The Story of Oiva Wuorinen

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grey tabby cat picture

Watercolor Cat Painting on cold press paper

In nearby Fitchburg, over a hundred years ago, a four-year-old boy and his cat wandered into the woods. The boy, Oiva Wuorinen, wanted to find flowers for his mother, who was bedridden with an illness. It was April, a chancy month as far as how low the temperatures will drop.

No one realized he was missing until one of his siblings came home from school. She rode horseback to alert the townspeople. Businesses and schools closed so that people could help search the dense woods.

Two days later, searchers found Oiva in a swamp. Unconscious, he didn't have a coat or a hat. But he did have his cat. She was curled on his chest, keeping him warm. When the rescuers tried to take the boy, she scratched at them.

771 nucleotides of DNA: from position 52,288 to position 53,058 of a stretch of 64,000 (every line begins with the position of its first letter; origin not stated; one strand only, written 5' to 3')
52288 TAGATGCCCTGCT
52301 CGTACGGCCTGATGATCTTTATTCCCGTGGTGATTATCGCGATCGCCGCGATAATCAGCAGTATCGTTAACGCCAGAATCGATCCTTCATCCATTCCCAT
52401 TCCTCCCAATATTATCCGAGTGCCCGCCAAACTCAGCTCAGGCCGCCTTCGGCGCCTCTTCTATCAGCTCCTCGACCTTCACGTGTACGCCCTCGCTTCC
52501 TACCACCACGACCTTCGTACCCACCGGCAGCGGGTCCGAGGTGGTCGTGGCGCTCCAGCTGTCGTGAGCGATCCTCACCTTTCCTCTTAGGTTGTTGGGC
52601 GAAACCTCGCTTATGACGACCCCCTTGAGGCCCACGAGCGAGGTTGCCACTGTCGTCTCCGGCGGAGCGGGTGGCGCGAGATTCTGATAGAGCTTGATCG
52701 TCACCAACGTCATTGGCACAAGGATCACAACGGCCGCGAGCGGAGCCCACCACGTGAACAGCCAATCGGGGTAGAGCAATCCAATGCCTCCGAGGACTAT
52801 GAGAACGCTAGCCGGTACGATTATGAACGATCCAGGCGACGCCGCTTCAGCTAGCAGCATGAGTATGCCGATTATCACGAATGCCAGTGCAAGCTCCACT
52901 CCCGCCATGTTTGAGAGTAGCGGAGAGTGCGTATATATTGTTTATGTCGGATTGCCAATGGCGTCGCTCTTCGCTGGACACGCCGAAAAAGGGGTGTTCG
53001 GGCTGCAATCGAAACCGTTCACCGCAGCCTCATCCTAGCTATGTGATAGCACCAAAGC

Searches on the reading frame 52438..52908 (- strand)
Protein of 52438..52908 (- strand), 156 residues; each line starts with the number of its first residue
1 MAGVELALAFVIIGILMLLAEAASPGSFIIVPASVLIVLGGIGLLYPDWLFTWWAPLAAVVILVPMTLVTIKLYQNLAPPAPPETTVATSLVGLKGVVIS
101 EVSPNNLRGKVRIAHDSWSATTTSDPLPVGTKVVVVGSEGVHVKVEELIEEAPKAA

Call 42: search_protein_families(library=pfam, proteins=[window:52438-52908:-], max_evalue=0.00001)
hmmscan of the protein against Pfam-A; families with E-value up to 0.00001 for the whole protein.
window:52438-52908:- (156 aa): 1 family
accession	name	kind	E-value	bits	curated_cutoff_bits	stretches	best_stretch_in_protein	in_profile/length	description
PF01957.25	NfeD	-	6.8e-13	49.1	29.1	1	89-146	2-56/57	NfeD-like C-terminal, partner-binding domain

Wuorinen and his rescuers attributed the cat with protecting him in the woods and saving him with the warmth of her body.

I know some people might disparage the idea of a cat intent on saving its person's life. A skeptical reader could easily shrug the story off: the cat was cold and curled up on the child, thus warming its own wet paws. But in the range of personalities, cats are just like people. I have had remarkably flighty cats, who wouldn't be able to find their way out of a closet, let alone the great woods we had in this area a hundred years ago. Our cat Marina is the bravest cat I've ever known personally, but she isn't particularly loyal: had she been with Oiva, she would have wandered off and joined a company of bears. Our cat Widget the Manx would have been as protective as Oiva's cat, but only if she really liked the person in trouble (Widget only really liked one person in her life, and it wasn't me!).

Oiva survived his ordeal in the woods, but he had gangrene in both legs and his left hand. He also survived the surgery (without anesthesia or yet-to-be discovered antibiotics) to remove the gangrene. He lived a good and full live, and passed away at 88 years old. All, thanks in part, to his loyal cat.

Oiva's son told this story to the Fitchburg Sentinel in 1994. I've been holding onto the article ever since.

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